WHAT DOES IT MEAN to be a modernist poet at the end of the twentieth century? Perhaps no poet more clearly embodies the ethos of “late modernism” than José Angel Valente, whose final book, Fragmentos de un libro futuro, was published after his death in the final year of the millennium. This book is not only posthumous but also designed to be posthumous. According to its front flap, “José Angel Valente concibió una suerte de obra poética ‘abierta’, un libro que—como la parábola cervantina de Ginés de Pasamonte o la novela de Proust—no acabaría sino con la desaparición misma del autor” ( José Angel Valente conceived of a sort of “open” poetic work, a book that, like the Cervantine parable of Ginés de Pasamonte or Proust’s novel, would not end until the author himself disappeared; my translation here and throughout). The book’s futurity, then, lies beyond the lifespan of the poet. Yet, in relation to the avant-garde movements of the earlier part of the twentieth century, Valente’s book is decidedly nostalgic rather than forward looking. Its predominant tone is elegiac. While steeped in the culture of modernity, it ultimately exemplifies an arrière-garde rather than an avant-garde spirit. Given Valente’s pre-eminent position within the canon of late twentieth-century Spanish poetry, an examination of his work during the last two decades of his life can also reveal the degree to which the modernist aesthetic has maintained its vitality in the contemporary period.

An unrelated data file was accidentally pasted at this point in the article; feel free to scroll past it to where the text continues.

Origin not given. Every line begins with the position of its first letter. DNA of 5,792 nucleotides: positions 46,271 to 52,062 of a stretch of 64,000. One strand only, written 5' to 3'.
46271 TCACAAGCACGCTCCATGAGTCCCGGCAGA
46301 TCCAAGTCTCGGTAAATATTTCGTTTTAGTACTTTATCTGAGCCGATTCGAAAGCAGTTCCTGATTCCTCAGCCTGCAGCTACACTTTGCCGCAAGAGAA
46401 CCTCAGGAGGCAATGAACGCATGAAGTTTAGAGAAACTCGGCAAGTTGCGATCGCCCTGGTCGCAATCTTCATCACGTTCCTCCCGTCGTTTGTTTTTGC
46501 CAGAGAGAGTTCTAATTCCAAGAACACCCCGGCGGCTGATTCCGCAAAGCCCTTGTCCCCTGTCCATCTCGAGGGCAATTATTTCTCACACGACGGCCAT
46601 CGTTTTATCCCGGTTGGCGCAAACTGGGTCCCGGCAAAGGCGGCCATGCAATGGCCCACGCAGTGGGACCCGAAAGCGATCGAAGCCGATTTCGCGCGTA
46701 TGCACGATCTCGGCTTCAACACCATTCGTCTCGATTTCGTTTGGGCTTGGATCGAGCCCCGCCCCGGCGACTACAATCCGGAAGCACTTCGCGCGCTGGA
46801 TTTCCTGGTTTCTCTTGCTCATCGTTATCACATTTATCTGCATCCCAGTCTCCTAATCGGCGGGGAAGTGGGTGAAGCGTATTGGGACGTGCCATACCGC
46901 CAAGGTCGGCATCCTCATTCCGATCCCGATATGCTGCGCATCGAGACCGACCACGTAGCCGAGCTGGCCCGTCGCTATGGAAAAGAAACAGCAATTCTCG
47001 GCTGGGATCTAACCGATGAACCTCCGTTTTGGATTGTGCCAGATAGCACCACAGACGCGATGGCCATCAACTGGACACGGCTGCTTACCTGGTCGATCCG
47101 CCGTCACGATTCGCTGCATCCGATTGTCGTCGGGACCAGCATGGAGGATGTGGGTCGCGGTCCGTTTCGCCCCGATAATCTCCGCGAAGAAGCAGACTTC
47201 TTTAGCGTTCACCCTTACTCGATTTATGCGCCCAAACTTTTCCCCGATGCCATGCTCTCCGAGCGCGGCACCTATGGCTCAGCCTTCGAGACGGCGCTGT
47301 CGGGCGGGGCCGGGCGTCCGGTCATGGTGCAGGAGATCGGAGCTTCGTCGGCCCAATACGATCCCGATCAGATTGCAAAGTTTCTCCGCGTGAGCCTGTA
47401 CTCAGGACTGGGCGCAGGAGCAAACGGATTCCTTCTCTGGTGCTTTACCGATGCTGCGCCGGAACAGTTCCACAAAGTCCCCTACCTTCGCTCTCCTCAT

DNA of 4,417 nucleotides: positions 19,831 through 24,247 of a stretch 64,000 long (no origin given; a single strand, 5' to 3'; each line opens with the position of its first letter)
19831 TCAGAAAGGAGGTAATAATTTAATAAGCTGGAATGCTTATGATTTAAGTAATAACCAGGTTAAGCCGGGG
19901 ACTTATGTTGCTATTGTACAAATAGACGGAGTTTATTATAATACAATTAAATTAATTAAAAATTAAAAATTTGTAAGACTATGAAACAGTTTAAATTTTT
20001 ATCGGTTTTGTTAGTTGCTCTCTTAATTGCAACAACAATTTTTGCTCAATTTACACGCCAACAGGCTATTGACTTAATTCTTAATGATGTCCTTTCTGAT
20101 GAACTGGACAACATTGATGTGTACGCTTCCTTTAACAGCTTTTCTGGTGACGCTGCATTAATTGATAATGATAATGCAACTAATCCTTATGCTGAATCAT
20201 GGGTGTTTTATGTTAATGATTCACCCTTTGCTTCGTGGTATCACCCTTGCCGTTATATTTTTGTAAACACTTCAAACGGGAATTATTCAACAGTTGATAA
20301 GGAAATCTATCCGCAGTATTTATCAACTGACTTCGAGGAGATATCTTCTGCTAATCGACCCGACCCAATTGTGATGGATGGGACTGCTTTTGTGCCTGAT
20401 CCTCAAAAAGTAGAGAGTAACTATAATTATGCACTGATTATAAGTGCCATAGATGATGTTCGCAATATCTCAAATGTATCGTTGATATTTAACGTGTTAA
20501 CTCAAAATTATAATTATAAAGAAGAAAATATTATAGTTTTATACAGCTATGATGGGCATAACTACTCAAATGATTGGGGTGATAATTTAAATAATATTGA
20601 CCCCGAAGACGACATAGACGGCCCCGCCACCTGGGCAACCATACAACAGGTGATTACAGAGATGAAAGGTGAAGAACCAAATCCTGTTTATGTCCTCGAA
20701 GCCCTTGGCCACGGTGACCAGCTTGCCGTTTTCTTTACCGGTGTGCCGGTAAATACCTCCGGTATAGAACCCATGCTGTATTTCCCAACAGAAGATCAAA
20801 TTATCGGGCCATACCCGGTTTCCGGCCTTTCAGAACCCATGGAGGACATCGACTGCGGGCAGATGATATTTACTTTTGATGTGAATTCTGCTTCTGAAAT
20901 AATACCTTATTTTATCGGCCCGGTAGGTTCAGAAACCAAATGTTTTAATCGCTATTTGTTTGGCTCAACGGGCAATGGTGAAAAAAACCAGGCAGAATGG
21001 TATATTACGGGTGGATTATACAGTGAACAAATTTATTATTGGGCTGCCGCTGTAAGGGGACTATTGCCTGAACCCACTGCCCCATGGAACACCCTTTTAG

A little verbose. It's not much different from how I write now, and I don't have the distance from it to give it a grade. A-?